return driver;

    private static WebDriver initFirefoxDriver() {
        driver = new FirefoxDriver();
        return driver;

    // This method opens the full url based on the partial URL string that is passed in:
    public void openUrl(WebDriver driver, String partialurl) {
        driver.get(getPrefix() + partialurl);

    private String getPrefix() {
        // This checks for a base URL if one is provided. If one is not provided we use the default base URL "http://localhost:9000":
        // We then replace the base URL with the canonical hostname. This allows us to run the tests on environments other than our localhost:
        // Note that you can run the test with different properties: mvn test -Dselenium.base.url=
        return StringUtils.replace(System.getProperty("selenium.base.url", LOCALHOST_PREFIX), "@localhost@", getCanonicalHostName());
    private String getCanonicalHostName() {
        try {
        } catch (Exception e) {
            return "";

Next, we have our page object classes. The benefit of creating a page object class is that if there is a change to the views we are running our tests against, we can make corresponding changes to our page object classes and not have to manually fix each individual selenium test. Because one of our tests will involve navigating to the login page, I opted to created a page object class for both the home page as well as the login page.

package com.myapp.selenium.pageObjects;

import org.openqa.selenium.By;
import org.openqa.selenium.WebDriver;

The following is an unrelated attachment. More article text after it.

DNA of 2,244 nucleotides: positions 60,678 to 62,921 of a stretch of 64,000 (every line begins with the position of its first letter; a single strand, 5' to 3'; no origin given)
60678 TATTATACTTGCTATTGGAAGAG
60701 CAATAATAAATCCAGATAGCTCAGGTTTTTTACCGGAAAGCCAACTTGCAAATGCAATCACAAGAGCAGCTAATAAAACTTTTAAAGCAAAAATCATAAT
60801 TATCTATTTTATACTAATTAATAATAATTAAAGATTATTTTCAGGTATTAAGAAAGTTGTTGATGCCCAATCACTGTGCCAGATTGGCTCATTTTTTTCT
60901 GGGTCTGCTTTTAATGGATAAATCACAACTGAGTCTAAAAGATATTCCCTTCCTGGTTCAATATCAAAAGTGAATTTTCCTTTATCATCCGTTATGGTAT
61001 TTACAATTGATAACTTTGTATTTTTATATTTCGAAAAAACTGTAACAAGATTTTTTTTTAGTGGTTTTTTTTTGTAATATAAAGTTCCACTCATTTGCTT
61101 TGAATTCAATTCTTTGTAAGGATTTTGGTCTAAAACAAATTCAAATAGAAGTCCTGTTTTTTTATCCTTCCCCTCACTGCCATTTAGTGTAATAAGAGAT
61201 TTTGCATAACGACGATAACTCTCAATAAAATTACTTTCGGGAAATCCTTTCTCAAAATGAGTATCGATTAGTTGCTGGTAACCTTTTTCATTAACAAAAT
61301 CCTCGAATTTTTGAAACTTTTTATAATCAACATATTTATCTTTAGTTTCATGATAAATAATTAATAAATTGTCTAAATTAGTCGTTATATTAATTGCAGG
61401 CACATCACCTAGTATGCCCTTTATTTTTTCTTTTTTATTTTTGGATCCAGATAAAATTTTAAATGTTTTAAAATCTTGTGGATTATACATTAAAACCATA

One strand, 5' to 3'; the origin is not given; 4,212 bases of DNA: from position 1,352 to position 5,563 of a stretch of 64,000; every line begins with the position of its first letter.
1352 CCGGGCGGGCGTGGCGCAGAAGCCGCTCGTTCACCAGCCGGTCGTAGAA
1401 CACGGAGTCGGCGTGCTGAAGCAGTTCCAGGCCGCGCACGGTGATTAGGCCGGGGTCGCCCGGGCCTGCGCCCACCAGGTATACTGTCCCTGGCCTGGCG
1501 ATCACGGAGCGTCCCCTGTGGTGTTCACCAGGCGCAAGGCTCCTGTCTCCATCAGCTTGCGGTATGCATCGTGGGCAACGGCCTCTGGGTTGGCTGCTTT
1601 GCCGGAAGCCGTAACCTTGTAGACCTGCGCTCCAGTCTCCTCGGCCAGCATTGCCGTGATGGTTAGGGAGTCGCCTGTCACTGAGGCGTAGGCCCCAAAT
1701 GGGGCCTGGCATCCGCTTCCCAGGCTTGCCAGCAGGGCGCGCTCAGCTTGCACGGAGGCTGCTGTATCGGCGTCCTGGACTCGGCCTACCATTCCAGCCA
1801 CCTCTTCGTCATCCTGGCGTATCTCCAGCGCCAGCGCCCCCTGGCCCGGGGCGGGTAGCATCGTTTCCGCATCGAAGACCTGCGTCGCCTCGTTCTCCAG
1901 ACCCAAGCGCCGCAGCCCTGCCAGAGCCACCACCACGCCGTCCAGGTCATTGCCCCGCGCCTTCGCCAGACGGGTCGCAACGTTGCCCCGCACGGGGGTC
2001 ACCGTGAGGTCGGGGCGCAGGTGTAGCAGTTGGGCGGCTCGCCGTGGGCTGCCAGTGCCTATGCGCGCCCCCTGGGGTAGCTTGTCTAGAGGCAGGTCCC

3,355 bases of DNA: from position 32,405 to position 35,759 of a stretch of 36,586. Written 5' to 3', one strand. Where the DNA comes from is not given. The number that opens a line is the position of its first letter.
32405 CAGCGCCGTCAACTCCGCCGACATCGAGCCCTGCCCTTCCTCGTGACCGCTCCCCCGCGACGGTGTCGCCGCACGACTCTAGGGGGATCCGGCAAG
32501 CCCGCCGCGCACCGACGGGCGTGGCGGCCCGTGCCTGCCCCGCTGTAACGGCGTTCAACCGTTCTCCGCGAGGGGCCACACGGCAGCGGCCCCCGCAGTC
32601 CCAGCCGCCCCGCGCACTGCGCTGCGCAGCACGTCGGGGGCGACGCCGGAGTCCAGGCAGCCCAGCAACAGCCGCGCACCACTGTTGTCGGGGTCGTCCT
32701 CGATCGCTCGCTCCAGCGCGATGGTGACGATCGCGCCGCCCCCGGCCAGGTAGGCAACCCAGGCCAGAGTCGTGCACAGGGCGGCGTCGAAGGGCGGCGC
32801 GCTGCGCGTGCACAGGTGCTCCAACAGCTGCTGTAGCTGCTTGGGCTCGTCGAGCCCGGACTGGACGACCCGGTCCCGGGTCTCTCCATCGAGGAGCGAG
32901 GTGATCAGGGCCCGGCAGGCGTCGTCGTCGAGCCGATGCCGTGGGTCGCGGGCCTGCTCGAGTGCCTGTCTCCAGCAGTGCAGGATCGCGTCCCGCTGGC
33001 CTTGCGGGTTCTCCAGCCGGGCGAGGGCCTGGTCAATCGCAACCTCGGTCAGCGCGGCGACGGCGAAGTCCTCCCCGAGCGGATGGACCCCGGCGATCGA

import org.openqa.selenium.WebElement;

public class HomePageObject {

    private WebDriver driver;
    private static WebElement element;

    // We list how we will retrieve our page elements here
    private static By mainHeader ="mainHeader");
    private static By loginId ="loginId");

    public HomePageObject(WebDriver driver) {
        this.driver = driver;

    // We return each page element individually as part of our Page Object class
    public WebElement mainHeader(WebDriver driver){
        element = driver.findElement(mainHeader);
        return element;

    public WebElement homeLoginId(WebDriver driver){
        element = driver.findElement(loginId);
        return element;

    // We return our verification outside of our Test class:
    public boolean verifyMainHeader() {
        String pageTitle = "Welcome, Java Hipster!";
        return mainHeader(driver).getText().contains(pageTitle);

package com.myapp.selenium.pageObjects;

import org.junit.Assert;
import org.openqa.selenium.By;
import org.openqa.selenium.WebDriver;
import org.openqa.selenium.WebElement;